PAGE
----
- Poster presentation
- Open Access
Utilizing quantitative immunohistochemistry for relationship analysis of tumor microenvironment of head and neck cancer patients
Journal for ImmunoTherapy of Cancervolume 2, Article number: P258 (2014)
Analysis of tumor-infiltrating immune cells using quantitative immunohistochemistry (IHC) has proved to be a powerful prognostic biomarker in colon cancer [1, 2]. Similar observations have been made in patients with oral, head and neck squamous cell carcinoma (OHNSCC), where CD8 infiltration is associated with prolonged survival . Recently, advancements are made in multiplex imaging and relationship analysis to better delineate suppressive mechanisms within the tumor microenvironment, which may direct immune interventions that augment tumor-specific immune response.
The purpose of this investigation was to apply multiplex immunohistochemistry and objective assessment techniques to identify biomarkers that correlate with HPV status, T cell infiltrate, and patient survival. Relationships analysis between immune markers and tumor cells will also be performed to examine the dynamic interactions that occur within the tumor microenvironment.
92 subjects with biopsy-proven OHNSCC from different sub-sites underwent surgery with curative intent and were enrolled into this prospective, IRB approved protocol. Formalin-fixed-paraffin-embedded (FFPE) samples of patients' primary tumor or metastatic lymph nodes are obtained and stained for markers including CD4, CD8, CD137, CD163, interferon-gamma, arginase I, PD-L1, and class I, using the PerkinElmer Opal system. Images are scanned and analyzed using PerkinElmer Vectra system. Single stains are being done simultaneously using Ventana Benchmark XT and analyzed using Definiens platform.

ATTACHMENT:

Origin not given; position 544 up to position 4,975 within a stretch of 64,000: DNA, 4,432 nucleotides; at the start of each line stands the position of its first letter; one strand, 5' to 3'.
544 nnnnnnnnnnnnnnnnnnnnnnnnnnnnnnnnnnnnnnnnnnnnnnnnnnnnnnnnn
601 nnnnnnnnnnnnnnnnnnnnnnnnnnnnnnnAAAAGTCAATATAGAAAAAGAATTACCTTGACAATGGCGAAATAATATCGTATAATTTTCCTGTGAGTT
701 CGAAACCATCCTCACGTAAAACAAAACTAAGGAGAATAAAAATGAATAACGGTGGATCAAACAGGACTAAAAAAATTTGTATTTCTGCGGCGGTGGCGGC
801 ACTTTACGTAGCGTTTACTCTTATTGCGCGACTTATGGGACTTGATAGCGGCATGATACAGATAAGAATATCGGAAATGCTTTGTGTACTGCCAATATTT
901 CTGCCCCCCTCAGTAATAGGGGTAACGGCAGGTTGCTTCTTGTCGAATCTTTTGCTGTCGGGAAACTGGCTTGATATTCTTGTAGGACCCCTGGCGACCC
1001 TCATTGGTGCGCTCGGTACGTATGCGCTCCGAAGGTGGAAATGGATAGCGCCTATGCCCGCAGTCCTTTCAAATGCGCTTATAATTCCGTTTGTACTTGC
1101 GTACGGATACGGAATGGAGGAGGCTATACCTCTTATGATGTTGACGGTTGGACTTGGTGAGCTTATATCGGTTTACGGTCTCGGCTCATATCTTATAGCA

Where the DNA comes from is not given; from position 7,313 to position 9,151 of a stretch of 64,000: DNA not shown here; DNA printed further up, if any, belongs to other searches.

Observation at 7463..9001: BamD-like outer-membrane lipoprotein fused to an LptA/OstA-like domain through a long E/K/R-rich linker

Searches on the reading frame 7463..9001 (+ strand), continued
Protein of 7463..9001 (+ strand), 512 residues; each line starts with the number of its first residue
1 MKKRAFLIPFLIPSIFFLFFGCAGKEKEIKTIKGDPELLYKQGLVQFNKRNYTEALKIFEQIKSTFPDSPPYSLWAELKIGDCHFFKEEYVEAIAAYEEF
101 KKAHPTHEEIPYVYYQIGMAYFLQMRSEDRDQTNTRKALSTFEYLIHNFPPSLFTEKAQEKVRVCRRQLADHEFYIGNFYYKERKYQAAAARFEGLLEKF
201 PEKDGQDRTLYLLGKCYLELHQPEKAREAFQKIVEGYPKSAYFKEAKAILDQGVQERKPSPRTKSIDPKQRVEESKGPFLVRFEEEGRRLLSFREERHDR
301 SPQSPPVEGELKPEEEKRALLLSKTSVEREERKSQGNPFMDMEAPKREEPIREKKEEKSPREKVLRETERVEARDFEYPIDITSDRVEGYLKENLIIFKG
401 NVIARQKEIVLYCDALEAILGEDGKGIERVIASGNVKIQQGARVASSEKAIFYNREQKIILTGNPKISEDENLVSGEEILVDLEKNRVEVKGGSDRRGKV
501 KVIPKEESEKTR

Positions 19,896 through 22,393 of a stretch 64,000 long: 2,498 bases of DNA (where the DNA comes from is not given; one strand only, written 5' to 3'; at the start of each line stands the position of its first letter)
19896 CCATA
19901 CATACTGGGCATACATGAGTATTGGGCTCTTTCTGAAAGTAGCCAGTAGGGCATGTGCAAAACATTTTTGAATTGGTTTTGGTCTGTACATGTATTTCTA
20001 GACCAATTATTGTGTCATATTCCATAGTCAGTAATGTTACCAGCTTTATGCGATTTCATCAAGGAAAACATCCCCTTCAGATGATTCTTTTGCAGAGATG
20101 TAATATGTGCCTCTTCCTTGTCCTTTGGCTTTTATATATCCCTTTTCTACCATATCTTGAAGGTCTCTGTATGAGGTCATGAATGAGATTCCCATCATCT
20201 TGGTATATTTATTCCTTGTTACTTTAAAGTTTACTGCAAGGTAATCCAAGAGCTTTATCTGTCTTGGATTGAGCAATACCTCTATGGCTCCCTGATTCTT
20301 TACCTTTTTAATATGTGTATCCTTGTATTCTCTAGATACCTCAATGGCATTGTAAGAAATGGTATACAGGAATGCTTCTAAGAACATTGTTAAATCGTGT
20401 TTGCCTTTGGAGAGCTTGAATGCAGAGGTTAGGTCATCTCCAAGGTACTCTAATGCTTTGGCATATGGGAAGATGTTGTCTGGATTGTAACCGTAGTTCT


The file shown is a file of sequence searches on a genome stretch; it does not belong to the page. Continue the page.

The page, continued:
Preliminary results analyzed from 24 patients showed positive correlation between CD8 immune infiltrate within the tumor and HPV status (P = 0.05). Level of Arg1 within the tumor microenvironment showed a stronger correlation with HPV status (Figure 1), and inversely correlated with CD8 infiltrate (P = 0.03). Interestingly, the number of IFN-γ positive CD8 cells has no correlation with PD-L1 status in the subset of the patients that we have analyzed (Figure 2) - implying potential constitutive expression of PD-L1 in a subset of these patients.
While still early, the technique is reproducible and can provide useful information on the relationships between various cells within the tumor microenvironment. Planned studies will assess the interplay between these markers in larger cohorts of patients with long-term follow-up, which aims to provide insights that may be exploited to develop novel therapeutic strategies that will improve outcomes of patients with OHNSCC.
Steve and Cindy Harder, Nancy and Wes Lematta, Robert W. and Elsie Franz, Lynn and Jack Loacker and The Chiles foundation.
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